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Students will be able to recognize and produce simple rhymes.
- Use a song or rhyme to gather children at your group area.
- Tell students that today they're going to make rhymes with word pairs.
- Let students know that today they will be practicing rhymes with a book.
- Use a familiar rhyme or pre-teach a new rhyme so that your students are able to follow along.
- Preview the lesson topic by reviewing the definition of a rhyme using images or objects of things that rhyme.
Explicit Instruction/Teacher modeling(10 minutes)
- Ask your students if they can name a rhyming pair. Remind students that rhyming words have the same ending sound. Provide examples if necessary.
- Tell your students you will be reading a book with many rhyming words in it. Ask them to listen carefully and identify as many rhyming pairs as they can.
- Show students the cover of Hop on Pop. Tell students that Dr. Seuss is an author who is famous for his books that are full of rhyming words.
- Read Hop on Pop.
- Pair students up with another student to come up with a rhyming word pair.
- As you read, note the rhyming words in the story by pausing after each word pair.
Guided Practice(5 minutes)
- Tell students that they will be completing a rhyming pair and that they can hop or pop when they come up with a correct rhyming word.
- Have students provide examples of rhyming pairs that they remember from the book.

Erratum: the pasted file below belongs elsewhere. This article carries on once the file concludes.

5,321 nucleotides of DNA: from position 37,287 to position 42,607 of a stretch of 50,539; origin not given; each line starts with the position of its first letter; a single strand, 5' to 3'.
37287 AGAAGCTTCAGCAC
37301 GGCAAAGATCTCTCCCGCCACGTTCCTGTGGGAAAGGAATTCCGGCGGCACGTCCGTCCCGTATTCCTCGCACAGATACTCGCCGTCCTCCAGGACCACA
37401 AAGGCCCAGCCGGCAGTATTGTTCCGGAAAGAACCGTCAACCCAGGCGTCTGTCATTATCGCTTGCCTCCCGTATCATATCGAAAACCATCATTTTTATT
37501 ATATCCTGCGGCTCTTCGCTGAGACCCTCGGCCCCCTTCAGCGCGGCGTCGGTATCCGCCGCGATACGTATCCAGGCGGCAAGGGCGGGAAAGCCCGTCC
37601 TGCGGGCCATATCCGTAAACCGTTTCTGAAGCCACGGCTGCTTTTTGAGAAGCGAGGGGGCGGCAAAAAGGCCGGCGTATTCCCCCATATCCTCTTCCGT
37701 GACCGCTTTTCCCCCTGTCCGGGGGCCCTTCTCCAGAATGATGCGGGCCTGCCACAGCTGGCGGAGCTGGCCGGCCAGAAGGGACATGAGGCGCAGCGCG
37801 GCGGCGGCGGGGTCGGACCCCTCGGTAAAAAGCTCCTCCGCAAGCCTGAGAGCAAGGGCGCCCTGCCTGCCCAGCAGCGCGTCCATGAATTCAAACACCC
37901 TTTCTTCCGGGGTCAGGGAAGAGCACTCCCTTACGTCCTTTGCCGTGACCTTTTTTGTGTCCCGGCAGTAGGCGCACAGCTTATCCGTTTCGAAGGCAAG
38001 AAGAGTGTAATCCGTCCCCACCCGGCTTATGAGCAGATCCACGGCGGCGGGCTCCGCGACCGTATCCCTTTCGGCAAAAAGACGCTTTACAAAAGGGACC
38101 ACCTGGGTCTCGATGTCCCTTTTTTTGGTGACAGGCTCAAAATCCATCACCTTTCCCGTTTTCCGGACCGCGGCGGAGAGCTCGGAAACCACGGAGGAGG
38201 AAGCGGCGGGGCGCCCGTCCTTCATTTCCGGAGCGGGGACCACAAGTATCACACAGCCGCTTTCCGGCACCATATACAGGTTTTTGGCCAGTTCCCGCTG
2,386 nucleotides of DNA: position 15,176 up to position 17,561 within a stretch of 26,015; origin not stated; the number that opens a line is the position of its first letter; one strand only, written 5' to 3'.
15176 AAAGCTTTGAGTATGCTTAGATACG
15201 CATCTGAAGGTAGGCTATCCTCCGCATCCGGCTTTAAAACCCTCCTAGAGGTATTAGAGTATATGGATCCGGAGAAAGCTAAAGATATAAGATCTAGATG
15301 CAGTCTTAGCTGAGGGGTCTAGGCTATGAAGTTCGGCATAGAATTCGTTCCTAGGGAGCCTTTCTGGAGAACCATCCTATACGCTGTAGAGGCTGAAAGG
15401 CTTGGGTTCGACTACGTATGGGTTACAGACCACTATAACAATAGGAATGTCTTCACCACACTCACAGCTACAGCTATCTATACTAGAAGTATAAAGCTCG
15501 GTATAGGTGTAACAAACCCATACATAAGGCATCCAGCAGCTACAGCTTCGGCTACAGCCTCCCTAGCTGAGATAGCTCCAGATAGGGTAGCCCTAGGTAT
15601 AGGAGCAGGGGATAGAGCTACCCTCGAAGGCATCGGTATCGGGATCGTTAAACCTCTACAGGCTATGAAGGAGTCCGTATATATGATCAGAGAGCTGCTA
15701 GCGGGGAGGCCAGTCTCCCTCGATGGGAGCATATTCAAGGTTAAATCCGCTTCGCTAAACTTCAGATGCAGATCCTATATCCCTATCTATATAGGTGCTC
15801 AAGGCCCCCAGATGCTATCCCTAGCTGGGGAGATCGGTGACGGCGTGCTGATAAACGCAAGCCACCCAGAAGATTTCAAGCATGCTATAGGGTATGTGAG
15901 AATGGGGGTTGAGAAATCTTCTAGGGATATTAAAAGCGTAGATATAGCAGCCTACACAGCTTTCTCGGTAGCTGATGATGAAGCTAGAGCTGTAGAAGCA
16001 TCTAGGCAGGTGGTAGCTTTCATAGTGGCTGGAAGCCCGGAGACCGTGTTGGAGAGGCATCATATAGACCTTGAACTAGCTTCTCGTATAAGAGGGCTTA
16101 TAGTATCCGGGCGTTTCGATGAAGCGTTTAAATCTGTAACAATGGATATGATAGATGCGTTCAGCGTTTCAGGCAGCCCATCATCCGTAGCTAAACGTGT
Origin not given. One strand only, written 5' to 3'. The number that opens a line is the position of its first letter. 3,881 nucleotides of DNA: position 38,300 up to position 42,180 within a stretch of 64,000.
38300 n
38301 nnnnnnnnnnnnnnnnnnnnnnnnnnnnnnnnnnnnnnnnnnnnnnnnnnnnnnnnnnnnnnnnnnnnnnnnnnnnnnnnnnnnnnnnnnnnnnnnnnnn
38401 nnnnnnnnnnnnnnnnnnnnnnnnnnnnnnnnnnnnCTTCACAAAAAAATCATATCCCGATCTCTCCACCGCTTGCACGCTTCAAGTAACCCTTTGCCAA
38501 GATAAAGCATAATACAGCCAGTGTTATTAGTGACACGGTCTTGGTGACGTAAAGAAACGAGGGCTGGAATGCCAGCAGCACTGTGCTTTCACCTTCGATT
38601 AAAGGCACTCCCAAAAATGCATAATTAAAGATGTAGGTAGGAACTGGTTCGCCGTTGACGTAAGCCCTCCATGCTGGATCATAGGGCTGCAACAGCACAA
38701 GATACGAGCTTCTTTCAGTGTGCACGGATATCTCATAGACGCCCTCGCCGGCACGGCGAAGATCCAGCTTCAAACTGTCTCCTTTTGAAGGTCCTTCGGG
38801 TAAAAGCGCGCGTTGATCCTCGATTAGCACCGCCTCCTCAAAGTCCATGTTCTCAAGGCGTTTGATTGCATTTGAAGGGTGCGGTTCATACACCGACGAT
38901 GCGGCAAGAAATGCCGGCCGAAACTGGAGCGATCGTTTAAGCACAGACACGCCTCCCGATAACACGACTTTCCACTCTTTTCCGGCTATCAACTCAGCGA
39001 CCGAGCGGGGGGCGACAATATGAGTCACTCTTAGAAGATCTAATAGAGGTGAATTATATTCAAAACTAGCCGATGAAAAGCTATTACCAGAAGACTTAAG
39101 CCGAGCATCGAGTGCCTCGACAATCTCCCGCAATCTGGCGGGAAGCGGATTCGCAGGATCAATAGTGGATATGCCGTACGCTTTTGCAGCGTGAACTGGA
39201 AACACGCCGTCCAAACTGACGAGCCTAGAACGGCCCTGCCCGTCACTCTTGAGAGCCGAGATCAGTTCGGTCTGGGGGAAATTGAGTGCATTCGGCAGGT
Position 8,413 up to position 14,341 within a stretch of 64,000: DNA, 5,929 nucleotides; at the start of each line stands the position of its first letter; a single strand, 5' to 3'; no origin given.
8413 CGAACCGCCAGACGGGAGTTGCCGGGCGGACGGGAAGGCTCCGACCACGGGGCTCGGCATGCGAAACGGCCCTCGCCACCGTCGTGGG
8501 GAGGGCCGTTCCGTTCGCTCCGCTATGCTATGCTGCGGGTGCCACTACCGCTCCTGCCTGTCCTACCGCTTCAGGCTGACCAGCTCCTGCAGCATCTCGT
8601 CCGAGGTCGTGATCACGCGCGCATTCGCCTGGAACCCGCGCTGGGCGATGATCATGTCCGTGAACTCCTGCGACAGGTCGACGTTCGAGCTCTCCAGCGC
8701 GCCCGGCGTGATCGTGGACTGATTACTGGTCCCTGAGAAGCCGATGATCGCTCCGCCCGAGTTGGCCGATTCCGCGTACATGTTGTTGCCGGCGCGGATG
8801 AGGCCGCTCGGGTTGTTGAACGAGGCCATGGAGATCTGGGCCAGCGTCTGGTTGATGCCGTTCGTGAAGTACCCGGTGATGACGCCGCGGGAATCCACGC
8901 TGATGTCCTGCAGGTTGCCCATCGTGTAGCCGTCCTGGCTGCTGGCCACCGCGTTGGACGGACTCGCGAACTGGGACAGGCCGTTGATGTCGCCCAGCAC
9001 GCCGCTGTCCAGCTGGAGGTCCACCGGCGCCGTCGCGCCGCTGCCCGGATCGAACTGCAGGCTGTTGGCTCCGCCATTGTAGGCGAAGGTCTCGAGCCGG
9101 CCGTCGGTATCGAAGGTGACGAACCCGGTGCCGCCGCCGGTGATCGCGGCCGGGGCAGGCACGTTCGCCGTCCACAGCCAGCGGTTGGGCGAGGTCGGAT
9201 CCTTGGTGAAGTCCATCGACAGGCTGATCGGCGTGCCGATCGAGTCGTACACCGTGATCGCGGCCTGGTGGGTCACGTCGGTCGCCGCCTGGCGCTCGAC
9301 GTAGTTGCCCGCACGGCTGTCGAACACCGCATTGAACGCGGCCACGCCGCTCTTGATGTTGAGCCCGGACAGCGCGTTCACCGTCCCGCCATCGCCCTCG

- When a student comes up with a rhyming word, pop a bubble on the bubble wrap.
- Tell students that now it's their turn.
- Write or provide images of rhyming pairs found in the text for students to reference.
- Provide additional words for students to use when coming up with new rhyming word pairs (e.g. pan, man).
Independent working time(5 minutes)
- This is where you can guide the students through either jumping on bubble wrap on the floor or using their fingers to pop individual bubbles after providing a rhyming word to complete a rhyming pair.
- Provide additional practice by having students complete an activity worksheet, or utilize picture cards to further their understanding and knowledge of rhyming word pairs.
- Have students work with partners to come up with rhyming word pairs.
- Some students may benefit from just "playing" with language, such as saying "hop and pop" while jumping on the bubble wrap.
- Some beginning readers may recognize simple word family CVC words such as "cat." These students can read a word on a card and orally provide a rhyming word.
- Have your students orally complete rhyme pairs or have them complete the Rhyme Connection #2 worksheet.
- Collect the work samples and assess if students were able to identify the rhyming words.
- Ask students to identify a rhyming word with a provided word (e.g., "What rhymes with hop?") to check their understanding.
Review and closing(5 minutes)
- Ask your students to recall rhyming pairs from Hop on Pop. Write the pairs on the board as students say them.
- Review rhyming word pairs and have students share out their favorite pair as an exit ticket.
- Encourage students to share one of their silly rhyming sentences with the group.